As manufacturers embrace e-commerce, on which set of customers will they focus?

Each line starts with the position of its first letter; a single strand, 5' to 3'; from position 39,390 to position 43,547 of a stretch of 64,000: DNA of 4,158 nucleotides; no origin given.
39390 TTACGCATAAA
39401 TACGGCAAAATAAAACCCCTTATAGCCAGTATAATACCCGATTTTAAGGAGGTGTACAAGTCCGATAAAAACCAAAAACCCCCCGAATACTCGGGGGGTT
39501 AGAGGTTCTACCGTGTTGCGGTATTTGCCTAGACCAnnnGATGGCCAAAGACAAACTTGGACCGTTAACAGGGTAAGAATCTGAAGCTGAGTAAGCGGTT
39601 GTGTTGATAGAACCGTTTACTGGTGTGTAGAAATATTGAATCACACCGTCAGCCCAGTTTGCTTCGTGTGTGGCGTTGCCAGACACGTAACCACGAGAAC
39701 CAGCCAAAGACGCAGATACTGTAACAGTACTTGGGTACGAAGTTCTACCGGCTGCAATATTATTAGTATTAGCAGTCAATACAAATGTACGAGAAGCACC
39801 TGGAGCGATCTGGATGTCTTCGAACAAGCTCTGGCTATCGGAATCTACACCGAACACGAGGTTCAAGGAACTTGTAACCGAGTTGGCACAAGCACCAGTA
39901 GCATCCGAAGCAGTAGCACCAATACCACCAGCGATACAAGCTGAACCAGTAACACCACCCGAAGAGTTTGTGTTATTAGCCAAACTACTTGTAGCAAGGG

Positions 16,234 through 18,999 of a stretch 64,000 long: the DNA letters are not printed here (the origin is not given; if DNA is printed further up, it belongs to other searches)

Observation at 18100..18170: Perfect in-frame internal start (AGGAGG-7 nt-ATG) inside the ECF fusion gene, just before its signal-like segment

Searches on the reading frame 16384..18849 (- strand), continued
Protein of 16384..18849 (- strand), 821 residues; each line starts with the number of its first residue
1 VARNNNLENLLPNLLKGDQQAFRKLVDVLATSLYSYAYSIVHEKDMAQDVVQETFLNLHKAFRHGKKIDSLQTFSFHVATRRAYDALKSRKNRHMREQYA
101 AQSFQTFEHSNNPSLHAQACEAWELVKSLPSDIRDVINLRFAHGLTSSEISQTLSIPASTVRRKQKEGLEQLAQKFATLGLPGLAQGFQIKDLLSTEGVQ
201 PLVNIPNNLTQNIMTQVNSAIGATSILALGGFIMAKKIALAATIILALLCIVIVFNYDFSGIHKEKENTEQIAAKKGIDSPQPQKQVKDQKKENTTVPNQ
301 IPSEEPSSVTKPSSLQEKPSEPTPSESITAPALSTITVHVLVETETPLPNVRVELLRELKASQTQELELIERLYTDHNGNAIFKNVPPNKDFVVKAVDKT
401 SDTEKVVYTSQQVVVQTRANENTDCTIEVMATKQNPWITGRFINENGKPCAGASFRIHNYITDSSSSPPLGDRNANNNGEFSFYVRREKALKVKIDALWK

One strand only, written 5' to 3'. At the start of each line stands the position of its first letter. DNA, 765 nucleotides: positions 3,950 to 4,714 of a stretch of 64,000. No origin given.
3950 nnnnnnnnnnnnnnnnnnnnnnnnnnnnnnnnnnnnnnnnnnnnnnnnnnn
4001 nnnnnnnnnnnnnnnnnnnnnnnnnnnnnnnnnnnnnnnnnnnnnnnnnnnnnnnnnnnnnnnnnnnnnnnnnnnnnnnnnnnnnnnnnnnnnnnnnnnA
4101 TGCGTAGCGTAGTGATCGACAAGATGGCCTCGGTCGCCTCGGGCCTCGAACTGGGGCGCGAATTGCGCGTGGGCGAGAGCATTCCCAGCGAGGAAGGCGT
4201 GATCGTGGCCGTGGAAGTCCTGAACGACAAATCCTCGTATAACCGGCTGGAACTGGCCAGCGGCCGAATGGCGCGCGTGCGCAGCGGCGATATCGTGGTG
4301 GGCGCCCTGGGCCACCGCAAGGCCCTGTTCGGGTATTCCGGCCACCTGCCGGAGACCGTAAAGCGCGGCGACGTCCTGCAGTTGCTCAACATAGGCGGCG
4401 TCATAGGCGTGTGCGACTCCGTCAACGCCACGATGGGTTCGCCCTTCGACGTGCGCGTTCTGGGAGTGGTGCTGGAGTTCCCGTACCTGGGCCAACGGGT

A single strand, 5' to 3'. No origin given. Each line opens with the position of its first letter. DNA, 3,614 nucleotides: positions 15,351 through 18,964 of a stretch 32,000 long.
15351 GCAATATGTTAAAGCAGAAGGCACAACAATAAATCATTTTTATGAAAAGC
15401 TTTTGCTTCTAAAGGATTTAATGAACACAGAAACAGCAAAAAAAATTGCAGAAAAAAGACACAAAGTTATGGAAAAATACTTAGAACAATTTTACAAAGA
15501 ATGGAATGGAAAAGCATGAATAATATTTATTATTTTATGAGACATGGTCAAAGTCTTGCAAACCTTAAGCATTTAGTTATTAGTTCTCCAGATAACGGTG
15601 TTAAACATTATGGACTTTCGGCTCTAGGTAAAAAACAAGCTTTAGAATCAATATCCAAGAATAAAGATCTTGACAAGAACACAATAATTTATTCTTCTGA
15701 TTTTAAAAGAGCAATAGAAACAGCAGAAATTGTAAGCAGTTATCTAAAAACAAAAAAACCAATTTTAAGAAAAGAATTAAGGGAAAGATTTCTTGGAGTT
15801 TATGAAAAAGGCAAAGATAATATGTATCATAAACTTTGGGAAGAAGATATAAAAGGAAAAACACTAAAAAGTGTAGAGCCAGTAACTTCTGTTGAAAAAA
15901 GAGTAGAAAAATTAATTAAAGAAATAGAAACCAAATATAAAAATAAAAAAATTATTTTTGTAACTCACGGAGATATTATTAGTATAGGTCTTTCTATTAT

In some circles it is known simply as "the letter," and, like an audit notice from the IRS, it has caused people to break out into cold sweats the way that few other form letters manage to do. It represents the latest wrinkle in the tumultuous world of e-commerce and poses a dilemma for hundreds of manufacturers that see great potential in Internet-based sales but don't want to antagonize the distributors, retailers, and other parties that sell their products. Sent by Home Depot Inc. to a number of its suppliers in May, the letter suggested that if those companies choose to sell their products directly to consumers over the Internet, Home Depot may become more "selective" in whose products it carries. The effect was immediate, as dozens of companies began to reevaluate their e-commerce strategies. The issue is so sensitive, in fact, that many companies contacted by IndustryWeek refused to discuss their e-commerce strategies. Despite ending its newest commercials by prominently featuring its Internet address, for example, a Maytag Corp. Inc. spokesperson says that, "We really aren't prepared to talk about our Internet plans at this time." The letter from Home Depot is not an isolated case. As consumers grow more comfortable with online transactions, manufacturers and their partners in the distribution chain are eyeing each other nervously, each side wondering what the other may be up to. But there is a silver lining: The same technology that now is creating a feeding frenzy among trading partners also can smooth these troubled waters by enabling manufacturers, retailers, and others to team up in an efficient pursuit of consumers. It's a new reality, a sort of middle ground between reaching out to consumers directly and the business-to-business form that manufacturers have come to rely on to make their supply chains more efficient. "There are more vertical industry hubs forming," says Jim Worth, director of e-commerce at Philips Lighting Co. in Somerset, N.J. "This is the key area right now. Sites such as, e-Steel, MetalSite, and others demonstrate the possibilities of doing business differently." These sites aren't focused on the idea of manufacturers selling directly to consumers, Worth points out, but on rethinking roles and creating new partnerships and consortiums. Ultimately the goal of selling directly to consumers, Worth says, may simply represent a brief and awkward adolescence for many manufacturers. As their e-commerce strategies mature and new possibilities present themselves, many manufacturers will, he believes, adopt a more sophisticated view. "We can ask ourselves, for example," he says, "whether we want to be just a light-bulb manufacturer or whether the Web gives us an opportunity to position ourselves differently." Worth readily admits that at this point it's difficult to foresee what possibilities will emerge. So even as Philips brainstorms on the new roles that e-commerce may make possible, it is forging ahead with a practical list of e-commerce initiatives. For example, the company has reduced by 80% the number of phone calls that concern order status. It has done this by rolling out an Internet system that gives its distributors easy access to Philips' internal systems, so that customers can track orders and place orders electronically. "Until recently, you wouldn't believe how many of our orders came in as handwritten faxes," Worth says. But he adds that while these efforts to tap the business-to-business aspects of e-commerce can produce great savings, Philips is more interested in what the future holds. In fact, it has organized its e-commerce activities in a manner that indicates the seriousness of its intent. Worth heads up a group of eight people who set strategy for the division's e-commerce efforts and who report to the executive level, as opposed to information systems or marketing. As manufacturers confront the realities of e-commerce, organizational issues become paramount. Consider General Motors Corp.'s recent move to create an entire division that will address a wide range of Internet and e-commerce. That includes everything from using the Internet on the factory floor to help deliver customized vehicles to consumers quickly right up to developing a "Web car" that would make the Internet as integral a part of the dashboard as the TV is to most family rooms. The hype surrounding this announcement was substantial, considering that the new division, e-GM, was formed with precisely one employee, group vice president Mark T. Hogan. "The rest of us are on 'special assignment' as we ramp up," says project leader Richard M. Lee, one of a handful of dedicated e-GM personnel. He says he expects the division to employ 200 to 300 people. Whether the ambitions of the new group represent genuine vision or merely reflect a desire to cover all the bases in a game with virtually no known rules remains to be seen. Lee says that the group will focus on both business-to-consumer and business-to-business aspects of e-commerce. "In a space moving this fast," he says, "you have to do both." While other manufacturers dance around the issue of whether they'll sell directly to consumers over the Web, GM makes no bones about it. "The current method of buying a car ranks just below a root canal in its unpleasantness," Lee says. He cites statistics that show that in the first quarter of this year 40% of new-car buyers used the Internet to help research their purchase, and while very few actually are buying cars over the 'Net, projections indicate that 25% to 30% of purchases will be conducted online within a few years. Does that mean GM will run roughshod over its vast dealer network, leaving dealers in the lurch as it looks to sell directly? Lee claims that nothing that draconian is in the works. In fact, he talks about building "lots of integration" among GM, its customers, and its dealers. "The Dell [Computer Corp.] model of selling [personal computers] direct gets a lot of attention," Lee says, "but cars are different. You have trade-ins, maintenance, and the need to deliver the vehicle somehow." Translation: an ongoing role for dealers, even if many customers choose to buy cars online. However, "Any time you have a fundamental change like this," Lee says, "there is lots of upheaval, and a variety of approaches become possible." But GM clearly is hoping that by creating a new business unit devoted to e-commerce it can be in the driver's seat as these changes take place, even if no one can predict what's coming around the bend. Take current state franchise laws, which now make it extremely difficult for automakers to sell directly to consumers. GM might be expected to rally its lobbyists to get such laws changed. But Lee suggests that consumers themselves will demand that restrictions to online shopping be repealed. As Lee describes e-GM's goals, "aggressive" is a word that crops up frequently. In addition to its plans to sell direct and to develop Web-enabled vehicles, the company has big plans for the somewhat more prosaic world of business-to-business e-commerce. If consumers do begin to order custom vehicles online, GM wants to be able to build and deliver them within 10 days. To do that, it plans to extend Internet links from its 20,000 suppliers right into its factories around the world. "We'll create a rapid-response system that will affect the entire supply chain," Lee says. He adds that with so many suppliers, it will take time. One major hurdle is integrating variety of older hardware and software systems into a single responsive system. "Some recent software- and systems-development work will help play a part in this," he says. However, the scope of such an effort will require a company the size of GM in order to stand a chance of success. Most manufacturers, of course, are a minuscule fraction of GM's size, and are not in a position to throw hundreds of people at a broad e-commerce effort. Far more typical is a company such as Ames Lawn and Garden Tools, a division of U.S. Industries Inc. This Parkersburg, W.Va., maker of rakes, wheelbarrows, sledgehammers, and other humble implements that are unlikely to feature Web interfaces anytime soon had been selling products from its Web site, with no complaints from Home Depot or other large retailers. Ames had been taking a modest approach and is, in fact, moving to a new system that will stave off any retailer wrath. "While it may have looked to the consumer as though we were selling direct from our Web site," says Chris Monroe, merchandising and advertising manager for Ames, "we actually were linking to a company called the Artisan Group. They handled the transaction." Monroe says the distinction is important because the site was launched with an emphasis on providing information to gardeners, which remains its primary mission. And now that a merger with True Temper Hardware Co. is complete, Ames is rethinking its approach to e-commerce, but not in the way one might expect. Instead of becoming more aggressive in selling directly, the company will steer site visitors to a number of online retailers who can fulfill customer orders. Monroe says that this approach keeps Ames' retail customers happy. "We as a manufacturer can provide visibility and traffic to their sites," he says, "and give end consumers an easy way to buy online, without we ourselves selling direct." Monroe says the company will establish guidelines for online retailers. "Any company that we provide a link to has to be able to fulfill orders in a timely fashion and provide good customer service," he says. "If they meet those guidelines, then we would provide links to anyone, from a national chain to a local hardware store." At the same time, the company now lists 60,000 retailers on the Dealer Locator part of its Web site, for those consumers who are willing to head down to the local store to check out the goods. All of which means that Ames is treading a fine line with its Web site, trying to make its retail customers happy while providing information and some form of online shopping satisfaction to end consumers. The need to achieve that sort of balance is far more common than the direct-sales focus of a Dell Computer or the global ambitions of a GM. And it's true not just for those manufacturers who may rely on powerful retail chains such as Home Depot, but for those who rely on distributors as well. Consider the Compumotor Div. of Parker Hannifin Corp. This manufacturer of servo motors and related motion-control devices recently invited a group of distributors to come to its Rohnert Park, Calif., headquarters to discuss Compumotor's e-commerce strategy. "We had a very candid discussion," says MIS manager Bud Parer. "Distributors are very worried about e-commerce. They feel that they know the customer better than we do and that manufacturers shouldn't reach out directly." For the most part, Compumotor agrees. Last fall it began demonstrating a new extranet designed to link most of its distributors and facilitate not only the buying of Compumotor's products but also the tracking of authorized repairs, invoices, and a wealth of training data. "Our products are complicated," Parer explains, so there is a need for Compumotor to educate its distributors and also to help the distributors win sales by educating customers. Using Compumotor's extranet during a sales call, for example, a distributor can show a customer exactly how a given piece of equipment works and fits in with the customer's operations. While the extranet is designed with distributors' needs in mind, Parer says that some large OEM customers do use it to buy direct. But Parer downplays this particular aspect. "Our products aren't commodities -- they are complicated and need lots of support," he says. "Distributors cement us to customers. We want the sale, and we aren't looking for ways to circumvent the system." Many observers believe that since "the system" now is undergoing profound changes, the issue is less one of circumvention than of reinvention. "In some sense, companies that sell through a dominant intermediary, like a Home Depot, are lucky," says Leif Eriksen, research director in manufacturing strategies for AMR Research Inc. That's because they can afford to go slowly with e-commerce in a way that companies that lack a strong distribution channel cannot. "In those cases," Eriksen says, "companies can't ignore e-commerce, because their competitors are no doubt moving ahead with it." Barbara Reilly, research director for electronic business transformation at the GartnerGroup, a consulting organization in Stamford, Conn., says that preparedness is key for manufacturers in another sense as well. As retailers move to the Web, they'll want to offer a greater range of custom products, and they'll expect manufacturers to meet that demand. "The Web is driving a move toward mass customization," she says, "so manufacturers will have to gather more information at every stage of the selling process and be able to respond quickly, offering more products in smaller quantities." There's a corollary to this. The Web makes it much easier for distributors and other entities to cast a wider net as they seek sources of product. Reilly believes that the bidding process will become more common. She predicts that manufacturers will have to compete on price, as well as provide service levels that are so high that it becomes too costly for a buyer to switch suppliers. That's a key part of Compumotor's strategy. The company invested in new hardware and designed its database in a way that emphasizes speed and accuracy. As a result, response time is eight seconds or less for most transactions. "Our goal," Parer says, "was to make using the system faster than doing business with us over the phone, and we've succeeded." Parer says that his goal is to make Compumotor the easiest company to do business with, and to accomplish that he talks to customers every day. "That's how you really find out what they need," he says. One result of that close contact was a decision to provide complete invoice information electronically, so that Compumotor's customers could bill their customers faster. "If they can see the total cost, including shipping charges," he explains, "they can get their invoices out a few days earlier and improve cash flow. That's probably something we wouldn't have thought of on our own, but they asked for it and we delivered." "Using the Web to replace phone calls, faxes, and mail may not be glamorous," says David Andrews, director of e-commerce product management at BroadVision Inc., an e-commerce software company in Redwood City, Calif., "but it can go a long way toward resolving channel conflicts." Andrews believes that whether manufacturers sell direct over the Web will have to be decided on a case-by-case basis, and that most of those decisions will come down to the nature of the product. Commodity products that require little support may be ideal candidates. (Levi Strauss & Co., for example, made waves recently when it decided to sell direct and to cut off any retail chains that planned to sell its jeans over the Web.) However, more complicated products that usually have high enough margins to support middlemen may not be. "What manufacturers really want," Andrews says, "is exposure to the end customer, but that doesn't mean they have to sell direct." Large retailers could pass more information back to manufacturers, for example, and that might suffice. One thing is certain, however, and that is that no manufacturer can afford to be content with a static Internet site, the "brochureware" that represented most companies' initial forays onto the Web. "E-commerce is so big," says Philips Lighting's Worth, "that when Home Depot sent that letter to suppliers, it actually was a hot topic on talk radio in the Philadelphia area." Stay tuned.